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Wylder Wylder
Album: Golden Age Thinking
Label: Self Released
Tracks: 11

Originally from Virginia and now based in Washington, the four-piece line up as frontman Will McCarry, Lonnie Southall (guitar/mandolin), Mike Pingley (drums), and Jackson Wright (bass/piano), their blend of indie-rock and chamber-folk having been likened to both Arcade Fire and Fleet Foxes, though I think there's a hint of Darlingside in there too.

This is their second album and, according to McCarry, has its origins in his seeing Woody Allen's 'Midnight in Paris' and being inspired to explore the idea of nostalgia as a form of denial and letting go of the past to move forward. It opens with 'Oh, Love', a planned but never used title for a novel by his grandfather Charles McCarry, a prolific writer of spy fiction and former CIA operative who appears on the album cover, a gently lilting, treated vocal number about how "love wanes as we get older."

'Fear' is, as per the title, a more agitated (and more heavily arranged) number drawn from a period of doubt and loss that, opening with some clanking guitar notes, slides into the more rock-oriented (touches of ELO too), choral vocals 'The Lake' part written for McCarry's late cousin and part for the lakeside family home known as The Harbor.

A lively handclaps-driven shuffle 'Ready To Break' nods to their pop inclinations, even if it does pivot around potentially ending a relationship, perhaps consciously followed by the sweetly sung 'I Love You', another track that underlines their classic audience friendly rock influences with its catchy hooks

Things slow down for the more stripped back piano soft pop, strings-enhanced ballad waltzer 'Winter', another break up number ("I watched from the hallway on some afternoon the ghost of us packing up our living room"), that serves as a title companion to the equally fully arranged 'Snow Day', another song of loss, here about his dog Daxter and laying him to rest in the wood near the farm where McCarry grew up.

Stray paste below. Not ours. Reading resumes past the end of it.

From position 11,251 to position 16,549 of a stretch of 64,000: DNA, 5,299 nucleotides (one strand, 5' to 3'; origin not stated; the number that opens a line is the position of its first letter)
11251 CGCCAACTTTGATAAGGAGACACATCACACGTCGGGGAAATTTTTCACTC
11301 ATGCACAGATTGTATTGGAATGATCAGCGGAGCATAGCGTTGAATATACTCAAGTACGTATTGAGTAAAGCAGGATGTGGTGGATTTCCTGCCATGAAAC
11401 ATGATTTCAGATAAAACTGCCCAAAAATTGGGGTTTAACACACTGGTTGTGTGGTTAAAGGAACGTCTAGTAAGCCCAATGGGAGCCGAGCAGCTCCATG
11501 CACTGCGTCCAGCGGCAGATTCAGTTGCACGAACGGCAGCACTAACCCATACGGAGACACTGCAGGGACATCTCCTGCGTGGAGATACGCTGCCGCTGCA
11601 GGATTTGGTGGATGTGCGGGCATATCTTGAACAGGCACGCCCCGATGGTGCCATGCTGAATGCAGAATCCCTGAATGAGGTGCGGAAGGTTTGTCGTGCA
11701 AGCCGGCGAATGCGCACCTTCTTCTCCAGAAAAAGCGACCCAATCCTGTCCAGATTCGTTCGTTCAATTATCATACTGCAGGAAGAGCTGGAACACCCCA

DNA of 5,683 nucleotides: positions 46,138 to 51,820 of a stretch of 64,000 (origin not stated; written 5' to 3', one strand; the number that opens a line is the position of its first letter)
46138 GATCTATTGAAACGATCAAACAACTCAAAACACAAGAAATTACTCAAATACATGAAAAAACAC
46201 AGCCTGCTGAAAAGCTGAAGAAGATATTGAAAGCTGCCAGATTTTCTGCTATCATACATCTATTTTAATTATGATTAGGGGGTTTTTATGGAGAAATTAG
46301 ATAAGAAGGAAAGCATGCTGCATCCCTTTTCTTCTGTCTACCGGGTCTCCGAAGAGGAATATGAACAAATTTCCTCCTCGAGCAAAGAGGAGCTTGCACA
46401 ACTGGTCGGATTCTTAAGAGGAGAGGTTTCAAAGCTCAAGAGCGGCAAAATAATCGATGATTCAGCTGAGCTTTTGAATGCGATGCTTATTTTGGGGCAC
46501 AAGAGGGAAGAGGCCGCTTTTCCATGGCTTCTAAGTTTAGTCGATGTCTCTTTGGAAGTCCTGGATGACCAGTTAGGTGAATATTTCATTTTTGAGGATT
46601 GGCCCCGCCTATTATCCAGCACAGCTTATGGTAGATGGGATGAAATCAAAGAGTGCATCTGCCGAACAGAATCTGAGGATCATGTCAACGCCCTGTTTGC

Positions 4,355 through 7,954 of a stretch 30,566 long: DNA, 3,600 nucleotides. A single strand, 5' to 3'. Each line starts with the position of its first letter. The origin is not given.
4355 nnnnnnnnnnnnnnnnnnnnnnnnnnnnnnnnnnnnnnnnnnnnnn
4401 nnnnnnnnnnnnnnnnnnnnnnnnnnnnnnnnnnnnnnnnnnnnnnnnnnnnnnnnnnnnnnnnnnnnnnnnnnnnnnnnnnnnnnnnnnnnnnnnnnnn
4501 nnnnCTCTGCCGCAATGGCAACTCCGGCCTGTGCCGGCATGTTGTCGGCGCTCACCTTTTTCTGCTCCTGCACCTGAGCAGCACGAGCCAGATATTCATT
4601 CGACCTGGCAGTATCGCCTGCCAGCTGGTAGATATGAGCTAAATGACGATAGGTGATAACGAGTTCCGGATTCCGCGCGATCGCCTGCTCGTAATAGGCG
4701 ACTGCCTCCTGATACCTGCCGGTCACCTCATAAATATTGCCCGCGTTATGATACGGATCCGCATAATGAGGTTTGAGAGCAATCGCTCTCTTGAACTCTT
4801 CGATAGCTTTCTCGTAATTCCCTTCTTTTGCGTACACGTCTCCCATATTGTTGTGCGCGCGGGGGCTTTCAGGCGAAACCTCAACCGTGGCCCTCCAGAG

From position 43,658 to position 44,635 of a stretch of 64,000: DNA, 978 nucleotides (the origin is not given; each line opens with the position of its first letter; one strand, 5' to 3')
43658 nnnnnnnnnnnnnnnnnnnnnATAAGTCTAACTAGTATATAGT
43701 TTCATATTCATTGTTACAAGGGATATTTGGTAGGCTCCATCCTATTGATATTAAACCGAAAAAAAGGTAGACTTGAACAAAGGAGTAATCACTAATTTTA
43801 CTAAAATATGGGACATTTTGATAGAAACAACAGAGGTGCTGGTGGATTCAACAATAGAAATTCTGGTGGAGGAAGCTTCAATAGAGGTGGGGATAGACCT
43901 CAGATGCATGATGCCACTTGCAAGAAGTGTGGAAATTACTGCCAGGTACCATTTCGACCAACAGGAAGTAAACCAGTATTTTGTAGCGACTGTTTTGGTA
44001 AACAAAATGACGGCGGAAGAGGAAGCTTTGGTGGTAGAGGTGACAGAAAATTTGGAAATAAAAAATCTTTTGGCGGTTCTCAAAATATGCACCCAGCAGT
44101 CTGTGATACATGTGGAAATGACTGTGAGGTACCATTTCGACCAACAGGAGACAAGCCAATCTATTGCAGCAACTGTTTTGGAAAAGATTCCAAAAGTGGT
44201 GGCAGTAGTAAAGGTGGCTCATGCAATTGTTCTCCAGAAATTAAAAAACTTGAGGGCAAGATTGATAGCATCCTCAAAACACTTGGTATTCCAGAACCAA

That ramshackle farmhouse childhood home is also the inspiration behind the West Coast feel of the dreamily orchestrated 'Ghosts', haunted but in a good way, while, as the title suggests 'We Met Just Once', another handclaps number, plays on the idea of a chance encounter and how it could have gone different, hints of Paul Simon bubbling through the melody and vocals.

Etched out on an initial repeated simple piano note with an ethereal background wash before the arrangements spreads its wings, 'Fiction' moves between intimacy and a widescreen feel, building to a euphoric climax that mirrors lyrics like "You were like sun on the side of this room, that I wandered through" before ebbing way on warm trumpet notes. The album ends with more burnished brass notes on 'Right to My Head', from whence comes the album's title, gathering the album's running theme of untethering the past and finding healing and closure into a swelling orchestral finale.

Decidedly inclined more to the mainstream grown up AM rock audience than folksier circles, nonetheless this spins gold from its nostalgia.

Mike Davies